WHAT ROLE DO FLUIDS PLAY AT INITIATION OF LOW-ANGLE NORMAL FAULTING? (Invited Presentation)
The regional Chemehuevi detachment system (SE CA) formed at ≤20° dip in heterogeneous crystalline rocks, and is characterized by three stacked LANFs; the Chemehuevi detachment preferentially localized ≥ 18 km of NE slip, rendering the deepest MWF inactive after <2 km of slip. Across >16 km of down dip exposure (T <150° to >400°C), MWF strain is localized into a brittle fault zone, thin, disseminated quartz mylonites, and mylonitic syntectonic Miocene dikes, downdip. At structurally shallow levels (5-8 km paleodepth; ambient footwall 150° <T< 250°C), the MWF cuts isotropic granitic rocks; the brittle damage zone (10 to > 60 m thick) hosts localized zone(s) of chlorite and epidote-rich cataclasite, and rare pseudotachylite. In the structurally deepest exposures (12-15 km; T ≥ 400°C), the MWF juxtaposes granitoids against gneissic basement, cut by mylonitic dikes and meter-scale quartz shear bands. Dislocation creep with subgrain rotation recrystallization dominated deformation at this paleodepth.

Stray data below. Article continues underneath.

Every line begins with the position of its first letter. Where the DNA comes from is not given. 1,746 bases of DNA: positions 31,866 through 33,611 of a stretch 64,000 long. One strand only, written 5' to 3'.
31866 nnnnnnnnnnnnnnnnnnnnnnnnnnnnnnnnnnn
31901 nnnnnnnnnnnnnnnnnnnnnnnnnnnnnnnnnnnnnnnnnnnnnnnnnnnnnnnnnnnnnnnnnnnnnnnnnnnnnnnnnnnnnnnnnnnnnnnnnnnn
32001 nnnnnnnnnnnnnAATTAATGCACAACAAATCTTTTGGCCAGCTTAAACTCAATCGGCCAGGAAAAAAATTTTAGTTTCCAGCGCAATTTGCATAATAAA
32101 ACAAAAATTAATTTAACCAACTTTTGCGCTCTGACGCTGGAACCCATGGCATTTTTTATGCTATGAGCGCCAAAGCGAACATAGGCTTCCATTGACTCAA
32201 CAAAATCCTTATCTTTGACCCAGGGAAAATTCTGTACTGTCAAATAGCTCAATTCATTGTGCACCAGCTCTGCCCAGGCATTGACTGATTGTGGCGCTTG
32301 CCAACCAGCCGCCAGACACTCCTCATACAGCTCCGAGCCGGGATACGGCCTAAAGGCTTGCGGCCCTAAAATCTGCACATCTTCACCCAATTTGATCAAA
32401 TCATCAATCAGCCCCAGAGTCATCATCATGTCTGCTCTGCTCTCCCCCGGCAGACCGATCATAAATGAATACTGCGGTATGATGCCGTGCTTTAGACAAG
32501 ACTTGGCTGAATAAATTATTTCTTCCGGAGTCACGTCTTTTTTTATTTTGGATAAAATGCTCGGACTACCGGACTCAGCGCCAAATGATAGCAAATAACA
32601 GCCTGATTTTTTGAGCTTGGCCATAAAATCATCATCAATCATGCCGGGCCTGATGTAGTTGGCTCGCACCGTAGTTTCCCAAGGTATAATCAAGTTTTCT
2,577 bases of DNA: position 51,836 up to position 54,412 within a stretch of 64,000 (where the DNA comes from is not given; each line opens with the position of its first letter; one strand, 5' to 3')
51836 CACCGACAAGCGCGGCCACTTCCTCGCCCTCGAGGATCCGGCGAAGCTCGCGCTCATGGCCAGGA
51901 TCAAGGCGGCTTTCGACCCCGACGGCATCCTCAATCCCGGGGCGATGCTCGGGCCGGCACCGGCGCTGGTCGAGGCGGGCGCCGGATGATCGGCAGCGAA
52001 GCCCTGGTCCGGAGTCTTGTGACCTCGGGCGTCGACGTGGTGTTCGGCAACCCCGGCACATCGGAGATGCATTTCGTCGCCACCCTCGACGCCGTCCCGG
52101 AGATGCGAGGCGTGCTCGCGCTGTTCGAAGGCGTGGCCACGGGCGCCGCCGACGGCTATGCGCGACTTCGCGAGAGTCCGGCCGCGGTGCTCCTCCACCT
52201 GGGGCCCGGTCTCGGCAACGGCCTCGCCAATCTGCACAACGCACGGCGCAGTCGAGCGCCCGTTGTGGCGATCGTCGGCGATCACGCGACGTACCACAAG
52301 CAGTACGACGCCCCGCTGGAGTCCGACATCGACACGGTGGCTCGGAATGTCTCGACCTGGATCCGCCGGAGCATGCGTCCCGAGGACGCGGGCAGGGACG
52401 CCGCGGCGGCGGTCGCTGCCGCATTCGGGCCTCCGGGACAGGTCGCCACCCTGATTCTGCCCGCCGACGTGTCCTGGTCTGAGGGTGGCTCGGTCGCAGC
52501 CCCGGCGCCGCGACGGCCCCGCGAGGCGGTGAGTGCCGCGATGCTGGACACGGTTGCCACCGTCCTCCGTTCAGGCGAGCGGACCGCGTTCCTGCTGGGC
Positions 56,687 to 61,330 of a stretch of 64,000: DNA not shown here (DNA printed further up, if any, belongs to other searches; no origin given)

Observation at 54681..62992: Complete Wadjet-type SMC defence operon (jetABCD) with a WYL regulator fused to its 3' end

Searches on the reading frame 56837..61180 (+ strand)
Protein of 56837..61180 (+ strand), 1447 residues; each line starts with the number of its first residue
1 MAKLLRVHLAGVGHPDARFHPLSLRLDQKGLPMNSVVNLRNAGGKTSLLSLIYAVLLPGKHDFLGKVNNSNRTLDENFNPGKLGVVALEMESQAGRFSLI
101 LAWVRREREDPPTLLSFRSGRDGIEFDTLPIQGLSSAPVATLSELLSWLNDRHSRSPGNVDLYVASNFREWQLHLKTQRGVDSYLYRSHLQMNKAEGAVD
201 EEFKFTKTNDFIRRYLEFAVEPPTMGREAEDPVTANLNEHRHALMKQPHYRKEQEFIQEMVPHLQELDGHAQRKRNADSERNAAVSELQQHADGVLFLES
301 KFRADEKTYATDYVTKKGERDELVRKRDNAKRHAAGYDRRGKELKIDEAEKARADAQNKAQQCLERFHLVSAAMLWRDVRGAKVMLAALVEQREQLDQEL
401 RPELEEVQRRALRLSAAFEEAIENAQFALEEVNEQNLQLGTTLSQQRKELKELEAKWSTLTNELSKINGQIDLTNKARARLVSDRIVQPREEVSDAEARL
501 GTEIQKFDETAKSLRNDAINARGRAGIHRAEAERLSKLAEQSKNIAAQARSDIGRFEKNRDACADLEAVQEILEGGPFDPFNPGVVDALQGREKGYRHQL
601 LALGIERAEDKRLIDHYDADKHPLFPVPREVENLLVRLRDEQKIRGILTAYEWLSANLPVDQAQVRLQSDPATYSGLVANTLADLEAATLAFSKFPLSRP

SIMS δ18O of qtz-ep pairs hosted in damage zone cataclasites record significant within sample heterogeneity (<5 mm2 scale), resulting from influx of rock dominated, unevenly δ18O-shifted fluids along disconnected micro-cracks, over variable temperature with time. Low δ18O values (-1.0‰ for qtz and -5.3‰ for ep) indicate infiltration of surface-derived fluid (brines or meteoric-sourced) during earliest fault slip to paleodepths of >12-15 km. Stable isotope temperatures from hydrothermal mineral rims record a decrease with distance towards the fault, indicating heterogeneous surface connectivity with fluids along the fault. Steep hanging wall normal faults likely facilitated penetration of fluids deep into the fault zone once initiated, leading to footwall refrigeration and possibly, strain localization. Yet despite fluids being present, their role in weakening or elevating pore-fluid pressure, at fault initiation, remains unclear.